Indie Cinema: Heroes–Tarantino

In 1992, the hottest ticket at the Sundance Film Festival was Reservoir Dogs, made by a then unknown director named Quentin Tarantino. Tarantino became inspired by the success of Jim Jarmusch and the Coen brothers in the mid-1980s. Unlike Jarmusch, the 1980s indie leader who has shown contempt for catering to the mass public, Tarantino is a natural-born entertainer whose work is more dazzling than consequential. For inspiration, Reservoir Dogs drew more on old movies than on real life, but as self-conscious as the film was, it still boasted a clever script and superlative performances by an all-star cast.

In a few years, Tarantino has evolved from an unemployed actor-director working in a video store to the hottest American filmmaker. He has become a crucial figure, replacing Martin Scorsese as a role model for young indie directors. Like Scorsese, Tarantino is a cineaste who knows movies inside out and is deeply committed to the medium. Unlike Scorsese, though, Tarantino didn’t go to film school, instead getting his education in a video store.

Tarantino planned on using the money he received for his first writing job–Rutger Hauer’s thriller Past Midnight–combined with what money his friend-producer Lawrence Bender had on his credit cards to make Reservoir Dogs guerrilla-style for $30,000. But after reading the script, Bender felt it had potential. “I told him I could raise real money for this,” Bender recalled. “But he said, ‘No way man.'” Eventually, Tarantino relented and gave Bender a two-month option on his script to find a backer. Fantasizing about the dream cast for their yet-to-be-made movie, the first actor to be mentioned by both was Harvey Keitel.

Bender’s acting teacher, who knew Keitel, agreed to deliver the screenplay to him. The strategy worked: Keitel fell in love with the script and his involvement changed everything. “Suddenly,” Bender recalled, “we weren’t two guys peddling a script around town, now we had Harvey Keitel.” With Keitel in the cast, Live Entertainment, a division of Carolco, committed a budget of $1.5 million. Things came easy after that. Keitel put up his own money to fly Tarantino and Bender to New York, where they assembled a top-notch cast that included Tim Roth, Michael Madsen, Lawrence Tierney, and Steve Buscemi. With no further financial worries, Reservoir Dogs was finished in time for Sundance, where it began its conquest of the festival circuit.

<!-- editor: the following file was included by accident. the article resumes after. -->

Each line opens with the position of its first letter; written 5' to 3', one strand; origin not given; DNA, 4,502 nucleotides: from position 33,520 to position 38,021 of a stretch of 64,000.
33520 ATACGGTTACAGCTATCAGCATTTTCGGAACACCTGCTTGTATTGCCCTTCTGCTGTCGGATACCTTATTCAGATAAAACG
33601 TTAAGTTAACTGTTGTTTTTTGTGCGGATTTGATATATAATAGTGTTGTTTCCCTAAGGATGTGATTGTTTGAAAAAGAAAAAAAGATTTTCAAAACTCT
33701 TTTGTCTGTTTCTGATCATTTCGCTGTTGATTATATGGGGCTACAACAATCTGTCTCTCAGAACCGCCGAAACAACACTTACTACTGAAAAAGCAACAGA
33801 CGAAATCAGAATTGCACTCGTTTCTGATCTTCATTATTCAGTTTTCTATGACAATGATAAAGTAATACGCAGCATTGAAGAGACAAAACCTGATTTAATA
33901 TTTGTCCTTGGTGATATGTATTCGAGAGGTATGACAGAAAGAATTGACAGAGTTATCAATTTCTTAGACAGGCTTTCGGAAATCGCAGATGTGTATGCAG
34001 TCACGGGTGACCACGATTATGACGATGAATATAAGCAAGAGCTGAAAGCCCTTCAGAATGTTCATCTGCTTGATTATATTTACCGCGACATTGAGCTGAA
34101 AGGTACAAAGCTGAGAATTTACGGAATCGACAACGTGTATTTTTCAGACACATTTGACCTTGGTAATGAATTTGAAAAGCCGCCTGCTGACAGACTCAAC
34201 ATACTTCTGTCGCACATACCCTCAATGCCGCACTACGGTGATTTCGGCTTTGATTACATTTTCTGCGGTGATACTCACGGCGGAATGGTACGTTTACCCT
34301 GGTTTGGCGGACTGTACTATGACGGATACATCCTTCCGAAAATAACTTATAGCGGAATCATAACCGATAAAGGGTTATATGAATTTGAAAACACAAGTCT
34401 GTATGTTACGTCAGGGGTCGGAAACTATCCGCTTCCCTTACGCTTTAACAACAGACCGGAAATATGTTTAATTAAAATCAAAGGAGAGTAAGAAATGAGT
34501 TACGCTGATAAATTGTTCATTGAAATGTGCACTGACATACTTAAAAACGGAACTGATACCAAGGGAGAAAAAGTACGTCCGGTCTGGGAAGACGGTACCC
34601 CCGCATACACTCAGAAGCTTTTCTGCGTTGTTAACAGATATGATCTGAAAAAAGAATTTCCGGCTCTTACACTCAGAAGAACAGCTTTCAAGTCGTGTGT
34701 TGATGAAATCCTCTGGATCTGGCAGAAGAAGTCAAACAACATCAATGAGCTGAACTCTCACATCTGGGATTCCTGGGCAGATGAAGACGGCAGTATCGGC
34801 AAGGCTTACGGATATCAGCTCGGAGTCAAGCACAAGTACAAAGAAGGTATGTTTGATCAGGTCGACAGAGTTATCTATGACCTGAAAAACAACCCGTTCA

Reservoir Dogs swept through Sundance, Cannes, and Toronto like a “brush fire.” Distributors who saw the film at Sundance were worried that it would end up with an NC-17 rating–its graphic violence drove many viewers out of the theater. That particular fear didn’t materialize, though eventually the violence worked against the film’s broader acceptance.

Reservoir Dogs left Sundance without winning any awards, but it became the festival’s most-talked about movie, and Miramax decided to distribute it. Over the course of that year, Tarantino turned up at festival after festival, lavished with praise by intellectual critics for making the hottest indie of the year.

Tarantino and Miramax milked the festival circuit before going public. When the movie finally opened, it played only for a few weeks despite critical support, confirming initial fears that it was too violent. Miramax’s sparse marketing resulted in a modest box-office gross of $1 million. The movie was rereleased after the success of Tarantino’s second feature, Pulp Fiction, but even then failed to generate box-office excitement.

Lack of commercial appeal didn’t stop Reservoir Dogs from attaining cult status within the industry. Most of the press didn’t focus on the movie, or its issues, but on Tarantino as a self-taught auteur. In the end, Tarantino didn’t promote Reservoir Dogs, Reservoir Dogs promoted him. Tarantino quickly rose from obscurity, and the fact that the film didn’t do well didn’t matter. It created enough of a stir to give Tarantino the clout to make his next film, Pulp Fiction, with larger budget ($8 million) and high-caliber cast.

Nihilistically cool and vastly diverting, Pulp Fiction won the Cannes Festival’s Palme d’Or and went on to become one of the most commercially successful indies ever. Naysayers and skeptics rushed to label Tarantino as flavor of the year, though he proved them wrong and sustained the brilliance of his two instant classics with a third one, Jackie Brown (1997), which garnered decent reviews and respectable box-office takes.

Was Tarantino just lucky, the right director at the right time Was he too talented not to be noticed Tarantino was fortunate in one respect–his first film was embraced by cerebral critics as well as a national publicity machine starved for new heroes. Many indie directors resented the enormous publicity Tarantino continues to receive, as they resented Miramax’s aggressive marketing campaign which garnered Pulp Fiction over $100 million box- office grosses and seven Oscar nominations, including best picture. But Tarantino’s artistic accomplishments shouldn’t be underestimated because of the hype he generates as a media-created celeb.